Button Sort

Task 74 ... Years 2 - 6


Sorting and classifying on the basis of properties is a vital skill for a mathematician. Consider for example how numbers can be sorted into odd and even, square, triangular, prime and so on, or shapes into triangles, quadrilaterals, pentagons and so on. This task offers the opportunity to develop those skills using a 'feel good' material.


  • A collection of buttons


  • sorting and classifying
  • use of terms such as 'and', 'or' and 'not' which are key concepts in mathematical logic
Button Sort


A task is the tip of a learning iceberg. There is always more to a task than is recorded on the card.

There are no specific solutions to this task. The answers students offer will depend on the collection of buttons they have to work with and the button they choose to start the puzzle. The task is not so much about the answer, as it is about justifying the chosen answer in a manner appropriate to age and ability.

Unlike educational materials such as attribute blocks which are designed for the purpose, the set of available buttons may not provide the button required for a certain space. In that case it is great if a student can describe the attributes of the button they need; sometimes even placing a scrap of paper in the box to record those attributes. You could extend the possibilities by asking students to bring unwanted buttons from home.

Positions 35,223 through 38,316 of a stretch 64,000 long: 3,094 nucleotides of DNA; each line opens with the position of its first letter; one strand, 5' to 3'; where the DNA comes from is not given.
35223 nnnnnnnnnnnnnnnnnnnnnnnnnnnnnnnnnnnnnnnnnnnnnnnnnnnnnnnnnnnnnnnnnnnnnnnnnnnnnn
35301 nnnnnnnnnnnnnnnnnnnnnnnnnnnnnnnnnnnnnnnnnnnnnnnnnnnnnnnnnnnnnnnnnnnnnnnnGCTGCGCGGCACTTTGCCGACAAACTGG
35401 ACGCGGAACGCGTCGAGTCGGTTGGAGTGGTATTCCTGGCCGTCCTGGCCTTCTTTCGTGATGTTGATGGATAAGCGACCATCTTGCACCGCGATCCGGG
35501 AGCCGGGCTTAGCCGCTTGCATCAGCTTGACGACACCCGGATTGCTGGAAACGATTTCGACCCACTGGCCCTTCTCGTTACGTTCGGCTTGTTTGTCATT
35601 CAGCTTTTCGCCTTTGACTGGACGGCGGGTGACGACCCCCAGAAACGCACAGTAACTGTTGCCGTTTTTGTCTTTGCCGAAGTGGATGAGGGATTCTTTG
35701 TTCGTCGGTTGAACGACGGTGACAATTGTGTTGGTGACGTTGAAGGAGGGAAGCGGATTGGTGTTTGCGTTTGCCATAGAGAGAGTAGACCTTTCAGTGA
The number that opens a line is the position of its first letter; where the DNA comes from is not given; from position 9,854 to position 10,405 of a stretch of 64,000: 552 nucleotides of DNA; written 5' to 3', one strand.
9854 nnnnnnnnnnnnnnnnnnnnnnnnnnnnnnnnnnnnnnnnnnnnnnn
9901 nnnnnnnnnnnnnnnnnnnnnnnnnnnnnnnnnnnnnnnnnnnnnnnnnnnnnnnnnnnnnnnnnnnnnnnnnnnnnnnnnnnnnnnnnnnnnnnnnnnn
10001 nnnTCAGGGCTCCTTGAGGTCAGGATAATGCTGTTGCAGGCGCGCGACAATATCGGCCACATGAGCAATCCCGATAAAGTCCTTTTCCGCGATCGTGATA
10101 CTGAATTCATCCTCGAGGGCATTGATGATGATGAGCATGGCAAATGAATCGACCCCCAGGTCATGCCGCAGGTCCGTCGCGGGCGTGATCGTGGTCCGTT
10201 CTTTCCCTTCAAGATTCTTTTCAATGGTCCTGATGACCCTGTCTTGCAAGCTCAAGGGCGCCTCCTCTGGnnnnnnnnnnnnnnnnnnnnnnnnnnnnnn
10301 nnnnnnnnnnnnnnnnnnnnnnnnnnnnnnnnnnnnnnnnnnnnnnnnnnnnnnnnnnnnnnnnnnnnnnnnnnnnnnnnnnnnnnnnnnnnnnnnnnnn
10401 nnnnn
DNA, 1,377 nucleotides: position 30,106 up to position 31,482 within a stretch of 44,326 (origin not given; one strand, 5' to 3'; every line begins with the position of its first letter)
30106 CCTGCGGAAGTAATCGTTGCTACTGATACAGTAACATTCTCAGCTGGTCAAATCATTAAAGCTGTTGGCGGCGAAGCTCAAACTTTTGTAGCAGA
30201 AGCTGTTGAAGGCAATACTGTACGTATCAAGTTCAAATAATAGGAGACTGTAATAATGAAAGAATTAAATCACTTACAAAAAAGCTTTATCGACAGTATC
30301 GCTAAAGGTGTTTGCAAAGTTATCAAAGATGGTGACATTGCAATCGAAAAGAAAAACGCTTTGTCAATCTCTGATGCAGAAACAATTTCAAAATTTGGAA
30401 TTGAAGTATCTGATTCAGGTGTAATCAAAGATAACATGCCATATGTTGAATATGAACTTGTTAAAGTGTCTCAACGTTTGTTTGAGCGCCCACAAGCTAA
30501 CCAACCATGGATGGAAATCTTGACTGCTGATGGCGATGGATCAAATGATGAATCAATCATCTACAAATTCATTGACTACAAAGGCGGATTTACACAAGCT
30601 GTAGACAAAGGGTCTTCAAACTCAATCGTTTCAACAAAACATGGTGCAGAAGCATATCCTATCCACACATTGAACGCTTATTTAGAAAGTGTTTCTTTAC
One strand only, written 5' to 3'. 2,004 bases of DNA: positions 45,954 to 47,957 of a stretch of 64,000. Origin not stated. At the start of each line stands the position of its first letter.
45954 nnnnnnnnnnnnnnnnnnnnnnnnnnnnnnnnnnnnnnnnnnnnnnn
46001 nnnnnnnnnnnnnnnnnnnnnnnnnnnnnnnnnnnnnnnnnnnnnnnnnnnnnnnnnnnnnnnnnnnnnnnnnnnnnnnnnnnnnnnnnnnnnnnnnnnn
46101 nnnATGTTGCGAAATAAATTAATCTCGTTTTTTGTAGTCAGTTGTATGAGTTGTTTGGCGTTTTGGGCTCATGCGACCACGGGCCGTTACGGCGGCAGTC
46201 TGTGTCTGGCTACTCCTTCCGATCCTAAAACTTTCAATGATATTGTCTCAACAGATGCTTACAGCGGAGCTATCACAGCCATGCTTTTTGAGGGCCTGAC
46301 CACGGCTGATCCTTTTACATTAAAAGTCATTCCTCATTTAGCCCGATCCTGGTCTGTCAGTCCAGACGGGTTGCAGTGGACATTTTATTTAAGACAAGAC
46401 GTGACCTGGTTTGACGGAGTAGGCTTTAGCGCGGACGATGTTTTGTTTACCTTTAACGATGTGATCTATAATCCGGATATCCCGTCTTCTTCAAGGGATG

The task assumes that the set of buttons displays a range of sizes, shapes and colours. To assist with the task it can be useful to sort on just one of these criteria at a time and come to an agreement about what the criterion means. For example will size mean diameter in millimetres or two or three groups such as large/small or large/medium/small. Colour is another characteristic to be discussed, for example, does 'same colour' mean exactly the same brown (for instance), or a button with a brownish look?

When mathematicians organise the data related to a problem they are trying to solve, they have to make similar decisions about what goes with what. In doing so, they realise that choosing a different set of organising criteria could change the solution of the problem.

Students might also want to add sorting criteria, such as the number of holes in the button. Overall, although the task card simply gives instructions for the challenge, you can encourage them to begin by sorting all the buttons and refining the criteria they will use. Venn diagrams could help here too.

This task is a partner to Task 228, Koala Karts, which uses a closed set of koalas with various attributes to sort based on a logic track.

Whole Class Investigation

Tasks are an invitation for two students to work like a mathematician. Tasks can also be modified to become whole class investigations which model how a mathematician works.

To turn this task into a whole class investigation with the intention of all students working on it simultaneously would require a massive number of buttons. Better to use it a work station situation and grow your class collection of buttons to a reasonable size. You, or the students, can also design your own sorting trails.

At this stage, Button Sort does not have a matching lesson on Maths300.

Is it in Maths With Attitude?

Maths With Attitude is a set of hands-on learning kits available from Years 3-10 which structure the use of tasks and whole class investigations into a week by week planner.

Button Sort is not in any MWA kit. However it can be used to enrich the Space & Logic kit at Years 5/6.

Green Line
Follow this link to Task Centre Home page.